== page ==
A report, issued this week, ‘Co-owners of Change: CAMHS Transformation Clinical Champions’, provides insights to an important consultation with clinicians, highlighting the desire for clinical engagement. It was co-developed with Local Transformation Plans to harness expertise and better clinical engagement, meaning improved service quality outcomes for young people.
The project, funded with a £200,000 grant from Health Education England, was delivered during 2016 and early 2017 by a partnership of leading mental health charities; Association for Child and Adolescent Mental Health (ACAMH), YoungMinds and MindEd.
The project specifically, identified and trained CAMHS Transformation Champions and established Communities of Learning and Practice to support the wider CAMHS transformation agenda. This in turn will lead to improved delivery of services, and outcomes, for the mental health and well-being of children and young people across the UK.
Martin Pratt, CEO, of The Association for Child and Adolescent Mental Health, said; “We are delighted to be able to release the findings of the ‘Co-owners of Change: CAMHS Transformation Clinical Champions’ report. Being able to work together with like-minded organisations that have a common goal to make a difference in the field of children’s mental health is particularly pleasing. The reach of the report has exceeded our expectations and the findings are clear that there is a big appetite for creating networks for sharing good practice within CAMHS both regionally and nationally.”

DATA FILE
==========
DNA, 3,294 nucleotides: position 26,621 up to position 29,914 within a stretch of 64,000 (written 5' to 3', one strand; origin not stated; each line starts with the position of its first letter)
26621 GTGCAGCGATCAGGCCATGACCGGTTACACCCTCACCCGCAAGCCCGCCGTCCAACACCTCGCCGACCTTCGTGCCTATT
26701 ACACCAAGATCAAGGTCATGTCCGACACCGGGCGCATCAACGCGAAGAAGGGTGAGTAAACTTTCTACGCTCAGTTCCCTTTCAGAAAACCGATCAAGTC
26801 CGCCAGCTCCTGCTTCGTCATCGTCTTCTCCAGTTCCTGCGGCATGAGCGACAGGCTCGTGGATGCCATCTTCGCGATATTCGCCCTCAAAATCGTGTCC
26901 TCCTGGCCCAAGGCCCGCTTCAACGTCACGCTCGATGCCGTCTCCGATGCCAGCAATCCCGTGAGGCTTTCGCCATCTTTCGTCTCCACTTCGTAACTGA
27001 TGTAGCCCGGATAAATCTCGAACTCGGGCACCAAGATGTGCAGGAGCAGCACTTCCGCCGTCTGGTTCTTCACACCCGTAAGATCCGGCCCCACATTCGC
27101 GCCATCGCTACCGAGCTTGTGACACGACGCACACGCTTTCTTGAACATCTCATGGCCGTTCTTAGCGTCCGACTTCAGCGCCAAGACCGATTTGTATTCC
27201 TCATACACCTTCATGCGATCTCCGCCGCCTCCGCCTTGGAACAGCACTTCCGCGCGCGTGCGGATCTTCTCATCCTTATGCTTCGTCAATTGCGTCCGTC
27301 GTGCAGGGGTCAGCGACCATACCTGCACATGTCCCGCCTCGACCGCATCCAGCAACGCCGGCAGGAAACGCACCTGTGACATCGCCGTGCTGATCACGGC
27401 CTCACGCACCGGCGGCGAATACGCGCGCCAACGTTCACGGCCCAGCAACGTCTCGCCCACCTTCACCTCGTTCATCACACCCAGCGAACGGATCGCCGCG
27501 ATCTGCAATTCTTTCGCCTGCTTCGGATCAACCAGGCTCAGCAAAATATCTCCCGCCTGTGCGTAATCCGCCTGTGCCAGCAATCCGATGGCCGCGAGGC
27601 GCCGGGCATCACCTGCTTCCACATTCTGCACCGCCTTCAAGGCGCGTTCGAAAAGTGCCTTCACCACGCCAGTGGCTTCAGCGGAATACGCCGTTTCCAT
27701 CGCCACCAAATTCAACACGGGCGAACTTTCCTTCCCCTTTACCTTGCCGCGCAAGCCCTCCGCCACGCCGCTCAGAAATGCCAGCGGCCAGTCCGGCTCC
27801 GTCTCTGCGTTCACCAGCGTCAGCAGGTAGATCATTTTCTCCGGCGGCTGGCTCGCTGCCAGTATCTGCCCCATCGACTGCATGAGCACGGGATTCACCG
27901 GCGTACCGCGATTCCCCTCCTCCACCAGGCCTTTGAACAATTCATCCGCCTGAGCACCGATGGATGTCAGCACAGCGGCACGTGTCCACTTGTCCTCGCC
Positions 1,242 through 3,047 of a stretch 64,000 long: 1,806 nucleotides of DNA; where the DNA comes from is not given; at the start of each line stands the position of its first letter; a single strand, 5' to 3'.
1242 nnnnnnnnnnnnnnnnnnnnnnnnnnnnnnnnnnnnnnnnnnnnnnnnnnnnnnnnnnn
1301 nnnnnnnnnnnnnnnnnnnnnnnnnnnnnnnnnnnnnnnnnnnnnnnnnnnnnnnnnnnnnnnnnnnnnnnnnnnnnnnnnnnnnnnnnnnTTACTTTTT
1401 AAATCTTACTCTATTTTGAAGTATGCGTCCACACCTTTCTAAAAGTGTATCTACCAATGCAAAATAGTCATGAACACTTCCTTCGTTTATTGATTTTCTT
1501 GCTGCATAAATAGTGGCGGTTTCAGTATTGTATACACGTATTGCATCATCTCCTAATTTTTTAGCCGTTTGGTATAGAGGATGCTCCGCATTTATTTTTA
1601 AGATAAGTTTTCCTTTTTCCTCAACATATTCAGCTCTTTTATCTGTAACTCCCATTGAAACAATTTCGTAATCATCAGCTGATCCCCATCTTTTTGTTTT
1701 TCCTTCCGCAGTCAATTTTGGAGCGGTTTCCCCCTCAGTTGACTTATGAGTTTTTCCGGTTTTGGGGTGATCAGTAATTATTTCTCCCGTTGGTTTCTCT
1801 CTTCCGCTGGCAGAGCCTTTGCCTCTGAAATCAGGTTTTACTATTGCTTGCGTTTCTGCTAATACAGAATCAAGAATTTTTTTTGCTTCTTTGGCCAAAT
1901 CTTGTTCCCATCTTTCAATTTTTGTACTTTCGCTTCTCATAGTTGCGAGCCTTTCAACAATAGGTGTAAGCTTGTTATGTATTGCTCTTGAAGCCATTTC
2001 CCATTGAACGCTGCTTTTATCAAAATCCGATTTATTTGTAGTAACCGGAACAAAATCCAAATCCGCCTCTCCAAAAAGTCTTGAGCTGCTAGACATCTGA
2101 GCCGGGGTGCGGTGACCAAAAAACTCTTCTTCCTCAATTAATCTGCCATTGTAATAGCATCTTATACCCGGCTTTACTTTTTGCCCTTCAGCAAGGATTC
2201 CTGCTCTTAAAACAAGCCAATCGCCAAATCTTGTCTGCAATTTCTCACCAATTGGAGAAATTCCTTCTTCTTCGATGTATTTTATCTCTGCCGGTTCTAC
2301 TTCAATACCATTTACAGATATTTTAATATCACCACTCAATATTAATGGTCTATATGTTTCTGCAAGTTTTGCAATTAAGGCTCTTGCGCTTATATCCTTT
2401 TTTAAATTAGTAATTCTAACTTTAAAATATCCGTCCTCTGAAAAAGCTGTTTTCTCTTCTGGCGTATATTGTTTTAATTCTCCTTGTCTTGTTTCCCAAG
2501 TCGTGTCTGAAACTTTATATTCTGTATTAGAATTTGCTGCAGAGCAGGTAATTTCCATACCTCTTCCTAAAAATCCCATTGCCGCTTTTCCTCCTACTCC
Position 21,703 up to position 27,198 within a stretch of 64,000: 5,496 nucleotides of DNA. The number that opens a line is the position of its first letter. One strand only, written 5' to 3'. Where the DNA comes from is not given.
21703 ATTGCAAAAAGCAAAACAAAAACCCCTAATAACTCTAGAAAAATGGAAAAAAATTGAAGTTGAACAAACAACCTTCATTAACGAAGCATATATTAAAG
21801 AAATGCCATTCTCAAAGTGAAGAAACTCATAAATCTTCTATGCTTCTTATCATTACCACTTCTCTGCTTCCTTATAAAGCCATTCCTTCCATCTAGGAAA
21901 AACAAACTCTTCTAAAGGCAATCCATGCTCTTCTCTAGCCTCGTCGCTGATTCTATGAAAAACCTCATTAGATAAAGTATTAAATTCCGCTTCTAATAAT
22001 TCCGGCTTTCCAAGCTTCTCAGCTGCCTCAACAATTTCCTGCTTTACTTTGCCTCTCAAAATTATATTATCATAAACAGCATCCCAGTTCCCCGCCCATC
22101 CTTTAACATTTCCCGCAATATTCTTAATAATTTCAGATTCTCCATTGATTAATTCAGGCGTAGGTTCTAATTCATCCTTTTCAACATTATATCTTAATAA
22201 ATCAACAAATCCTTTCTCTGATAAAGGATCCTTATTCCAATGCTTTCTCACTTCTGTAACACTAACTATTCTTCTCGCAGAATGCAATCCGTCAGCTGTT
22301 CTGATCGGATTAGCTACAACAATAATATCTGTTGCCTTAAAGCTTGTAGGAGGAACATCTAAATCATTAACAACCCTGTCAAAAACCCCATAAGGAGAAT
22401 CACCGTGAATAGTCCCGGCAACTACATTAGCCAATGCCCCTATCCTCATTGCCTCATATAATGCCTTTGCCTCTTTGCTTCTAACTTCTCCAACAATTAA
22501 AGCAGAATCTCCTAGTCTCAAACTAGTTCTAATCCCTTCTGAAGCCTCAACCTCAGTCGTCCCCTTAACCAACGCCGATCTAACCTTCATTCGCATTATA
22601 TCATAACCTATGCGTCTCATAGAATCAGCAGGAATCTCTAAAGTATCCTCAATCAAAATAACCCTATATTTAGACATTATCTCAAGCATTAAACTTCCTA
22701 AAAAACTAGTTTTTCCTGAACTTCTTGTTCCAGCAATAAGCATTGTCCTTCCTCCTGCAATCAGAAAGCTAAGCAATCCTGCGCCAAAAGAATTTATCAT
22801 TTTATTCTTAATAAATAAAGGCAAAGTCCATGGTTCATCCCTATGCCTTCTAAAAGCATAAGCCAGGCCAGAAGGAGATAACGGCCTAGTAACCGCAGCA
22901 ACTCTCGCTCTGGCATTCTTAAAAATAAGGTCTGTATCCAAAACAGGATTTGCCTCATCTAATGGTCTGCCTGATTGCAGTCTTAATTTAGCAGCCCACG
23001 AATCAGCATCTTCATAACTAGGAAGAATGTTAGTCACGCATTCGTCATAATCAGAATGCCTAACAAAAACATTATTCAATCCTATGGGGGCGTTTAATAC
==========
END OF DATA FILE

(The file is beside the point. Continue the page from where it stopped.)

Sarah Brennan, CEO of YoungMinds said; “The CAMHS Transformation Clinical Champions project is an excellent example of how collaborative working achieves results. The training programme supports clinicians to be Transformation Champions, and the content has been developed collaboratively with clinicians planning alongside young people and parents”
Following this initial stage of consultation, a two-day training course was established, together with follow up workshops, across the country. It identified areas for system leadership and how clinical champions could work effectively to support transformation. These were formed of senior psychiatry and psychology clinicians, and CAMHS managers.
Keith Chambers, MindEd Programme Manager “The final stage of the project was the production of six MindEd learning modules, that can be delivered to all CAMHS staff through training. Nearly 300 attendees have been involved these preliminary scoping workshops and training workshops, with over 130 having already started using the e-learning resources.”